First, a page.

In the context of Ut Unum Sint, it becomes clear that the Holy Father is claiming that the Catholic Church has been dominated primarily by the Latin tradition. He believes that a balance must be restored, in which both the Latin and Eastern traditions will contribute to the health of the Church.
- Cunningham, Lawrence (2009). "The many meanings of Catholicism". An introduction to Catholicism. Introduction to religion. Cambridge [u.a.]: Cambridge University Press. p. 15. ISBN 978-0-52184607-3.
- Faris, John D. (2000). "An overview of the Code of Canons of the Eastern Churches". In Beal, John P.; et al. New commentary on the Code of Canon Law. New York [u.a.]: Paulist Press. p. 27. ISBN 9780809105021.
- Rigali, Justin (2006). "The Eastern Churches: East and West together in the Church". Reliving Vatican II: it's all about Jesus Christ. Chicago, IL: Archdiocese of Chicago. Liturgy Training Publications. p. 39. ISBN 978-1-56854597-4.
- Anonymous (unsigned) (May–June 2007) [Composed in 2004]. Written at Attica, Greece. Translated by Anonymous. "Ecumenism" (PDF). Orthodox Life. Jordanville, NY: Brotherhood of Saint Job of Pochaev at Holy Trinity Monastery. 58 (3): 26. ISSN 0030-5820. Archived (PDF) from the original on 2013-12-19. Retrieved 2016-03-18.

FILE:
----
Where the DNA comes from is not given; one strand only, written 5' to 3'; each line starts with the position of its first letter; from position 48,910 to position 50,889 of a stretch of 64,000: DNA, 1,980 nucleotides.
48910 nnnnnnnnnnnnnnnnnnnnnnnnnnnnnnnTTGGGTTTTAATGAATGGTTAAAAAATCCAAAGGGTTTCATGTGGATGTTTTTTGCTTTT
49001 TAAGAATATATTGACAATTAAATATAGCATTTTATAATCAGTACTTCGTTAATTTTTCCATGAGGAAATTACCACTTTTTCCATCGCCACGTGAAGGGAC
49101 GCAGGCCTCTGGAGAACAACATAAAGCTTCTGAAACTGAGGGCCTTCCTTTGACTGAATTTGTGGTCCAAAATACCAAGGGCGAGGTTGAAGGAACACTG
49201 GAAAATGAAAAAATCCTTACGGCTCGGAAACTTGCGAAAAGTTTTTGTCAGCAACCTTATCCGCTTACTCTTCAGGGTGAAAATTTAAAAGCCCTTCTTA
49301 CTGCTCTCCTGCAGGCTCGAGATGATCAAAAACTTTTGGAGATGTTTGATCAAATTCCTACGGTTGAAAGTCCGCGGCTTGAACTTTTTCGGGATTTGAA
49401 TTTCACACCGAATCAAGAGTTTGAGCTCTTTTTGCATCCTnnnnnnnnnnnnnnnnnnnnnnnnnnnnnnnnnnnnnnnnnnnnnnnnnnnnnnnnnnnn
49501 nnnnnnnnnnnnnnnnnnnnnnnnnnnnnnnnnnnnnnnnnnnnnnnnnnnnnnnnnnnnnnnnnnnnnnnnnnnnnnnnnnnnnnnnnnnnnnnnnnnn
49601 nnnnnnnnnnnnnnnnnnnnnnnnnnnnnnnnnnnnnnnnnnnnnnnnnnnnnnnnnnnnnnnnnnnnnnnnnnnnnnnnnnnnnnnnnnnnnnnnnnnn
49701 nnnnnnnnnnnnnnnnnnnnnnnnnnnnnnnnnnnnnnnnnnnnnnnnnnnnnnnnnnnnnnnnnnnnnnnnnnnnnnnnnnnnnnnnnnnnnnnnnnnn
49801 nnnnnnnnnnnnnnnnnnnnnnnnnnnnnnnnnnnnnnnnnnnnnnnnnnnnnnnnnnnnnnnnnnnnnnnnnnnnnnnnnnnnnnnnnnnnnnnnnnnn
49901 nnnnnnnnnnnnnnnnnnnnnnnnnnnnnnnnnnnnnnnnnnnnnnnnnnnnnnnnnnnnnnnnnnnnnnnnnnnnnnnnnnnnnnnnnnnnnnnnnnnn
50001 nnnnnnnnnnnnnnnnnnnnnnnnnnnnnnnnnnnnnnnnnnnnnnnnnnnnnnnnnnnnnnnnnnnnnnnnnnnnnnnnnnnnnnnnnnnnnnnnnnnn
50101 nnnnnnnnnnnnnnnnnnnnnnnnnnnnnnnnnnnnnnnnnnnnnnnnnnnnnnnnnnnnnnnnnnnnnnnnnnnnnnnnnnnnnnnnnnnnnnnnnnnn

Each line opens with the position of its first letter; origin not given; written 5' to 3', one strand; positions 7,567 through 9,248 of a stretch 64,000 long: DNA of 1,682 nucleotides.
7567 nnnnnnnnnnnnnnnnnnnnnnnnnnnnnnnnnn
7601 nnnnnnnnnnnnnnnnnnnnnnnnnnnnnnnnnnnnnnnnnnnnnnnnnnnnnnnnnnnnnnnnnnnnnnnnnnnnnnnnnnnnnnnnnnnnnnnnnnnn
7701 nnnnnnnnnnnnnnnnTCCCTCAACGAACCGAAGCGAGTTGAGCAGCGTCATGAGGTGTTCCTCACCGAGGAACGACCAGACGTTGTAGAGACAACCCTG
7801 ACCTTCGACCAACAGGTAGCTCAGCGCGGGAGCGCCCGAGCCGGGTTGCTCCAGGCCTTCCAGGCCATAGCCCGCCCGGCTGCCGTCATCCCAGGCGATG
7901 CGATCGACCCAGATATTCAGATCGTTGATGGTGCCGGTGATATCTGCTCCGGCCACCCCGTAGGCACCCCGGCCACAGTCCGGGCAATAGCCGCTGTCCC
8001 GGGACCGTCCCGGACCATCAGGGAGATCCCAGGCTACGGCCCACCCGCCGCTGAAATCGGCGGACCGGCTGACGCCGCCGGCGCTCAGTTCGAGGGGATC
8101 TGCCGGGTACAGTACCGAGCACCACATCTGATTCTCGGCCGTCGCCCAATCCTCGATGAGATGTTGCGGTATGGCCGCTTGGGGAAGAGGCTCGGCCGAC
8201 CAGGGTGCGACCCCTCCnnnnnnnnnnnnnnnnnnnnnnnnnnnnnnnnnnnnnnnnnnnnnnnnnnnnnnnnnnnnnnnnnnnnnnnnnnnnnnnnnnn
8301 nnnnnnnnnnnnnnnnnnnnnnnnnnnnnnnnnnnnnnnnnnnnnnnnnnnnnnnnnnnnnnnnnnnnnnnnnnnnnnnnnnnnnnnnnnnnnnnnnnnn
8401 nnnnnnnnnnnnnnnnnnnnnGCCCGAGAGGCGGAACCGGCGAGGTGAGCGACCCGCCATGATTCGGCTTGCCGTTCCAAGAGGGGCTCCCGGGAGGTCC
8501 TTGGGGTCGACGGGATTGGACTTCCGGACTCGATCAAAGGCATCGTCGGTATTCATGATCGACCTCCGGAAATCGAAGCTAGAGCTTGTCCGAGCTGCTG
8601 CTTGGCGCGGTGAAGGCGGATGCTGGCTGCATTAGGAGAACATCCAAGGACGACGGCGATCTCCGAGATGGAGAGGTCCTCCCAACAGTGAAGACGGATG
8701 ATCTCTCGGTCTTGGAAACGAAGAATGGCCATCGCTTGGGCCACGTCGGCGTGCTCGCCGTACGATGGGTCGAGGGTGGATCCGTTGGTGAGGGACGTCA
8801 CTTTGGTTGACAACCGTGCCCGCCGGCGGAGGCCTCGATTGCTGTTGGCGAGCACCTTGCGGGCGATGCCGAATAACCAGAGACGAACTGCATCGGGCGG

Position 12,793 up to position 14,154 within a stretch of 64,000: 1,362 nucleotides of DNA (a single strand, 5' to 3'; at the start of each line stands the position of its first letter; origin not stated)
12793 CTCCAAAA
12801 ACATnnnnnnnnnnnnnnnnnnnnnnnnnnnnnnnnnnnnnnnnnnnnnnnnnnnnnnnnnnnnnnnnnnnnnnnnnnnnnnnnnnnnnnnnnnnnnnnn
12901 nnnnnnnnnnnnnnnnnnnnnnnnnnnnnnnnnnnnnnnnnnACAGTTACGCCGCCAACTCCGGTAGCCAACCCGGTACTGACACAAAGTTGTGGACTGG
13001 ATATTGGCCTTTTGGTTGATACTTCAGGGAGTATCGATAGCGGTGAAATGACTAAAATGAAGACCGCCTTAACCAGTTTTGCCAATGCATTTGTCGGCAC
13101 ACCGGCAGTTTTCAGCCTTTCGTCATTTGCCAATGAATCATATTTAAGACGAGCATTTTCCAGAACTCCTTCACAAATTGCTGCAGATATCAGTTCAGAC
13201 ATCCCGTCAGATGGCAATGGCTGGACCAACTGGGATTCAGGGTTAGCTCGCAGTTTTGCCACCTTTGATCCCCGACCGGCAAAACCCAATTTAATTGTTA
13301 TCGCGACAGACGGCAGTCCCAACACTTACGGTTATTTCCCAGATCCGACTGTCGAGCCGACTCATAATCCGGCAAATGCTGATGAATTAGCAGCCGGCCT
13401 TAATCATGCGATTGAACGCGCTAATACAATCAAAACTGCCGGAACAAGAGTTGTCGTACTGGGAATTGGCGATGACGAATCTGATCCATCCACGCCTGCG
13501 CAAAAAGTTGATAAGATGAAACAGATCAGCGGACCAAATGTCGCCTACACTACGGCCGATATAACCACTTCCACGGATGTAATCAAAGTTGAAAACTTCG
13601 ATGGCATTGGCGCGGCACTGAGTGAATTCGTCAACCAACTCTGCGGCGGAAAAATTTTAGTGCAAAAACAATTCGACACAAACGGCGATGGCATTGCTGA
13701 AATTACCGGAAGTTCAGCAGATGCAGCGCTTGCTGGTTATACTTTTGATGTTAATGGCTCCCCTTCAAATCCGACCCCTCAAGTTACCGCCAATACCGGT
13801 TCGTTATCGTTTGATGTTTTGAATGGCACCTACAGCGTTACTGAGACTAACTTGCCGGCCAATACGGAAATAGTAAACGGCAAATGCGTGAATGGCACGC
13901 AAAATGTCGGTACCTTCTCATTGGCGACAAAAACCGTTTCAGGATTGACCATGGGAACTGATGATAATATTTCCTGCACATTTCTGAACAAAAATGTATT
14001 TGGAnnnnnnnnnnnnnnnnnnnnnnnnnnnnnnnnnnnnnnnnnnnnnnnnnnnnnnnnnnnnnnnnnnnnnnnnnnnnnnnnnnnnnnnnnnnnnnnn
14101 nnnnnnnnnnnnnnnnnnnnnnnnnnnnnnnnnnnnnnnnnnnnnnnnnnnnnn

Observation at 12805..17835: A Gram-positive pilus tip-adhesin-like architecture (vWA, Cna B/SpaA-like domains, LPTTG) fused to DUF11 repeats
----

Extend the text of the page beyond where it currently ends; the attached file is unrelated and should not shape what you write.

- Phillips, Andrew. "Restoring the spiritual unity of Europe". Colchester, Essex: St John's Russian Orthodox Church. Retrieved 28 March 2014.
For this reason the present Pope John Paul II has spoken rather of the 'two-lung theory', an idea which has much appeal to a Pope from Eastern Europe who lives in Western Europe. He seems to have used this expression for the first time in his Apostolic Letter Euntes in mundum in 1988 on the millennium of the Baptism of Ancient Russia: 'Europe has two lungs, it will never breathe easily until it uses both of them'. This metaphor has since often been used by his speechwriters, such as the French philosopher Olivier Clement, who frequents both Greek Orthodox and Roman Catholic churches. However attractive the idea of uniting East and West, Orthodoxy and Catholicism, just as two lungs are united in one body, this theory is unacceptable to the vast majority of Orthodox and also to more than a few Roman Catholics.